I was discharged from bankruptcy January 2015 and was able to get two credit cards to rebuild my credit but fell below again due to a hardship. I have two maxed out credit cards totaling at $900. I’m finally on my feet with a raise from my job as well and need a car loan of $19,000. If I pay the credit cards off, how soon can I apply for a car loan without them using the past maxed credit cards against me?
How soon can I apply for an auto loan after a bankruptcy discharge and a couple maxed out credit cards?
Glad you are back on your feet! Credit scores are recalculated every time they are pulled, and include your credit utilization ratio (how “maxed out” you are) at the moment the score is pulled as shown on your credit report. So as soon as those accounts show paid in full on your credit report (usually within 30 days or less, but you can check your report to be sure), any score pulled would reflect that improved credit utilization ratio.
Note that this is different than delinquencies. If you were 30 or more days late on those credit cards, those delinquencies will continue to show and affect your credit score for 7 years from the date of the late payment. While bringing them current and/or paying them off will prevent additional negatives from being added to the report, that will not erase the history of late payments which show for 7 years. Those delinquencies hurt your score, but hurt it less and less as they get less and less recent, until they drop off after 7 years.
However, you should also be aware that your bankruptcy is still fairly recent, and will have a much larger negative impact on your credit score than maxed out cards or even some delinquencies. It’s usually recommended that you wait at least 2 years from the date of discharge before attempting to obtain significant new credit, since it is during those first 24 months that the bankruptcy does the most damage to your credit.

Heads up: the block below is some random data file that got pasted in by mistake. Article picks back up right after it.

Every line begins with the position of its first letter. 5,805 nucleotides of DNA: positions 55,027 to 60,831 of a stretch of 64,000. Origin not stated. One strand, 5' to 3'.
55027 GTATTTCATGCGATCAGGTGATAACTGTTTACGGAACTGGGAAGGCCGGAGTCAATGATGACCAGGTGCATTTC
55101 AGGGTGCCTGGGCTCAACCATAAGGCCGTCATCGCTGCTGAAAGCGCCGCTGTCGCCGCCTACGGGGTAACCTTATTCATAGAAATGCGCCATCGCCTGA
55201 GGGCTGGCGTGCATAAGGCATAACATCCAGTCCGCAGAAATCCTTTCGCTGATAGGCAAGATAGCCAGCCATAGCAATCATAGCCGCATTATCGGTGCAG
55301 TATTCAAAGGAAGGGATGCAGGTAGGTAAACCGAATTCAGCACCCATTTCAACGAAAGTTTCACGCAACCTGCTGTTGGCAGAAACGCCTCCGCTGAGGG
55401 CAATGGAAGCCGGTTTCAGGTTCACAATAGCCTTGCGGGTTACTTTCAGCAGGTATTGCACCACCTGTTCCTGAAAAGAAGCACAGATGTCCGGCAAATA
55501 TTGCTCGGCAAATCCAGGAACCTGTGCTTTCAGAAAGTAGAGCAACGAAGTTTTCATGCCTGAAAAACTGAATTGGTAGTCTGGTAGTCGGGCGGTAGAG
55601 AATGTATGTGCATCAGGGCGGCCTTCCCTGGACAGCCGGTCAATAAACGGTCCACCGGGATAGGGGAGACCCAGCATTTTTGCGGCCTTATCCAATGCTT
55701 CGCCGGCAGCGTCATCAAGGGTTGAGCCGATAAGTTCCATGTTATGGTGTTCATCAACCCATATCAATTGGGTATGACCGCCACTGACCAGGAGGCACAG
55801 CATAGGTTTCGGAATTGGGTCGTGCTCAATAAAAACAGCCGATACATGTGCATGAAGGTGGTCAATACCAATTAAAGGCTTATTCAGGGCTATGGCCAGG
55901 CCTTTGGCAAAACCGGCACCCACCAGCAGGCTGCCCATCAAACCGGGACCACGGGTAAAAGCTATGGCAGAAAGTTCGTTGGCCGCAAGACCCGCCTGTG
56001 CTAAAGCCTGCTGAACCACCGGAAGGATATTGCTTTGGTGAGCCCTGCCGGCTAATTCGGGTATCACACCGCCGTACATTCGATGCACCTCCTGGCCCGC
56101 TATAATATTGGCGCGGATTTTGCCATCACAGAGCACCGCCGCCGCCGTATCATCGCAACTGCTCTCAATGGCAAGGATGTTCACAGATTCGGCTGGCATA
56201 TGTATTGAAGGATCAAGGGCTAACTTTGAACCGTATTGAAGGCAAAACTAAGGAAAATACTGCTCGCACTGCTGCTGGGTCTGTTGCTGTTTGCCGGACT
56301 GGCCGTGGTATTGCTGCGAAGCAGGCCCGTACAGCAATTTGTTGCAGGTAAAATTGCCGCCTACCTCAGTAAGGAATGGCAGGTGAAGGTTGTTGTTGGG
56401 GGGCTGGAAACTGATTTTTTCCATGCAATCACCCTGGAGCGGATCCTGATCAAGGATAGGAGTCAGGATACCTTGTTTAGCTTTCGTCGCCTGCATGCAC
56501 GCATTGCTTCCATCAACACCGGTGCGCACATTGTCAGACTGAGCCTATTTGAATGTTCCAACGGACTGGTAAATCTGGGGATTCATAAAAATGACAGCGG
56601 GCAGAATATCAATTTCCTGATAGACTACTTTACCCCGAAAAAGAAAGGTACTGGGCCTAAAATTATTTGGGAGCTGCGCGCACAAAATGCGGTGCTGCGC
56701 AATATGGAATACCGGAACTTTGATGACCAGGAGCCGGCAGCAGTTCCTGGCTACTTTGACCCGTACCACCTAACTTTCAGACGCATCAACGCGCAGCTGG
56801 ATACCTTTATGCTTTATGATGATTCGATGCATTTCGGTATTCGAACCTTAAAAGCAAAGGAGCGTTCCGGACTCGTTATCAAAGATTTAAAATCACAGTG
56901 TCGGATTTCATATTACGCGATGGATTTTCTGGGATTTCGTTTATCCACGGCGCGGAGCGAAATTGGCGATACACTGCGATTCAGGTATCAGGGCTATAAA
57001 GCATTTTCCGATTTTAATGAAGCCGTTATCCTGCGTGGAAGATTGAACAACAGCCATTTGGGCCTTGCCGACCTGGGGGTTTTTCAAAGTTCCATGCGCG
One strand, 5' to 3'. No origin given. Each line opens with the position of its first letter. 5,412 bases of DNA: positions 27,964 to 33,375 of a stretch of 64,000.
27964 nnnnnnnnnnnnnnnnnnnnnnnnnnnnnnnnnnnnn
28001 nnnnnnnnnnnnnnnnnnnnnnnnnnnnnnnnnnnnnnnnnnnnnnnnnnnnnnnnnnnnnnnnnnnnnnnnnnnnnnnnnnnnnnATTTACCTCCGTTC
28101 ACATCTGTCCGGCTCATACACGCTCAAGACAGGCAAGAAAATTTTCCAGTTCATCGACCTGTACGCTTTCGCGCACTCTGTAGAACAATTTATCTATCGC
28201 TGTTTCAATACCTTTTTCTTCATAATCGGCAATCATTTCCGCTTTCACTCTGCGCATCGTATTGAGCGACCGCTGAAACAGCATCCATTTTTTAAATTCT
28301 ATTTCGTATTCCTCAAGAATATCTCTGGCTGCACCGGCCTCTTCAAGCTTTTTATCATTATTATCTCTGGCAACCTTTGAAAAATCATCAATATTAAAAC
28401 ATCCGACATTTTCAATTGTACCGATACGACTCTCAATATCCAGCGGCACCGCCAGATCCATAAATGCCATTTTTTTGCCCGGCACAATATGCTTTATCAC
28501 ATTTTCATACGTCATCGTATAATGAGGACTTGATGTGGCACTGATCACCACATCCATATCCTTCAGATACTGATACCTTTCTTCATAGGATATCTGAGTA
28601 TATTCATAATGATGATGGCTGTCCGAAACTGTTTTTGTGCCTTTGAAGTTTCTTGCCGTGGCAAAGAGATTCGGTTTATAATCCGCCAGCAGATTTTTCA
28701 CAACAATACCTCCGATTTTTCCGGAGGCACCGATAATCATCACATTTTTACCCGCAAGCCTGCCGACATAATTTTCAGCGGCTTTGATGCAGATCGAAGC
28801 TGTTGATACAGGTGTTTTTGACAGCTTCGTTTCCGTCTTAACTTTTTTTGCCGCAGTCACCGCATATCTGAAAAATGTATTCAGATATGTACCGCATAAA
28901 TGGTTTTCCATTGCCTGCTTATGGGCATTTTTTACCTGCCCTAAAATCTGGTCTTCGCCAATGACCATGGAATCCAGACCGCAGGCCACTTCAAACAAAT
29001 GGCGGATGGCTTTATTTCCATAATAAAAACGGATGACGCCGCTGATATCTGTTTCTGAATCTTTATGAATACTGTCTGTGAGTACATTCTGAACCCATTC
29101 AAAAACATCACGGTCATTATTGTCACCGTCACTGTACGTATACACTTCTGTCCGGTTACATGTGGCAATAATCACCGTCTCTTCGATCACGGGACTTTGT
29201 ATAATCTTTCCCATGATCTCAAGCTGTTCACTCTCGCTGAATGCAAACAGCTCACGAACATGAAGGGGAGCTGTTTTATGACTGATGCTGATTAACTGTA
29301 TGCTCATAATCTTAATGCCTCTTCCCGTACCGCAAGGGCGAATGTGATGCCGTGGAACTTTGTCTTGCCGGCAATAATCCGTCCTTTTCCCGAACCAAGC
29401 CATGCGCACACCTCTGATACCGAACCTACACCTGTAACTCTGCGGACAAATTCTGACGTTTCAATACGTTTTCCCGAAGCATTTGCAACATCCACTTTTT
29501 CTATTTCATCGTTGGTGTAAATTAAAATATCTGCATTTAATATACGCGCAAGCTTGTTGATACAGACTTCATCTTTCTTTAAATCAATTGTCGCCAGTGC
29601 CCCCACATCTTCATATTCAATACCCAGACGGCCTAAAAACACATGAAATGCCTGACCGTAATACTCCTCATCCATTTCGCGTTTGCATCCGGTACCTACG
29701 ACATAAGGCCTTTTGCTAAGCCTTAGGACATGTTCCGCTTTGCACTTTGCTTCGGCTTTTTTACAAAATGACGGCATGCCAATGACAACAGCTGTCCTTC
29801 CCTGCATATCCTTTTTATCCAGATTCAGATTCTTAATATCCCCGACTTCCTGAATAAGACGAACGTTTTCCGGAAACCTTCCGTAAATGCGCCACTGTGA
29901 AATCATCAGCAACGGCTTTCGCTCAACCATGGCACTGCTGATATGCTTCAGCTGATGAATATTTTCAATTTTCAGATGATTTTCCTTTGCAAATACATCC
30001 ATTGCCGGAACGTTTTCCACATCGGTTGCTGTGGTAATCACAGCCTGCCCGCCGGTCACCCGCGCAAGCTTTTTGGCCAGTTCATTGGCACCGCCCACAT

If you choose to get the car loan now, be prepared that it will be more difficult to be approved, and you are likely to pay a much higher premium in the form of higher interest rates than you would if you could wait at least 2 years after your bankruptcy. And then you are stuck with that higher rate for a long time unless you manage to get it refinanced – most car loans are 5 or more years these days. Waiting even longer than 2 years is even is better – the older your bankruptcy is, the less it lowers your credit score, until it finally drops off your report in 10 years.
Use caution when incurring additional debt – be sure you are using your “fresh start” to avoid getting in debt trouble again. Remember, you cannot file bankruptcy again for anywhere from 2-8 years depending on what chapter you filed (7 or 13). You don’t want to get in a position where you need bankruptcy again – especially before you can legally claim it!
You never know when unfortunate circumstances could force you into financial difficulties again. You want to focus on using the opportunity provided by your bankruptcy discharge to manage your future finances as wisely as possible. Be sure you have an emergency fund – at least 3-6 months of living expenses-- saved up. Also make sure your debt-to-income ratio is reasonable – add your housing costs (rent or mortgage) PLUS all other debt payments and be sure to keep them less than 36-43% of your gross income.
If you go higher, you are putting yourself in an unsustainable position that can be very dangerous. If getting this car loan puts you above this ratio, you should seriously consider a less expensive, used vehicle or even saving up to pay cash for a very basic older car until you get in a better financial position to afford a more costly one.
Best wishes for your financial future!
~ Natalie Lohrenz, Certified Consumer Credit and Housing Counselor
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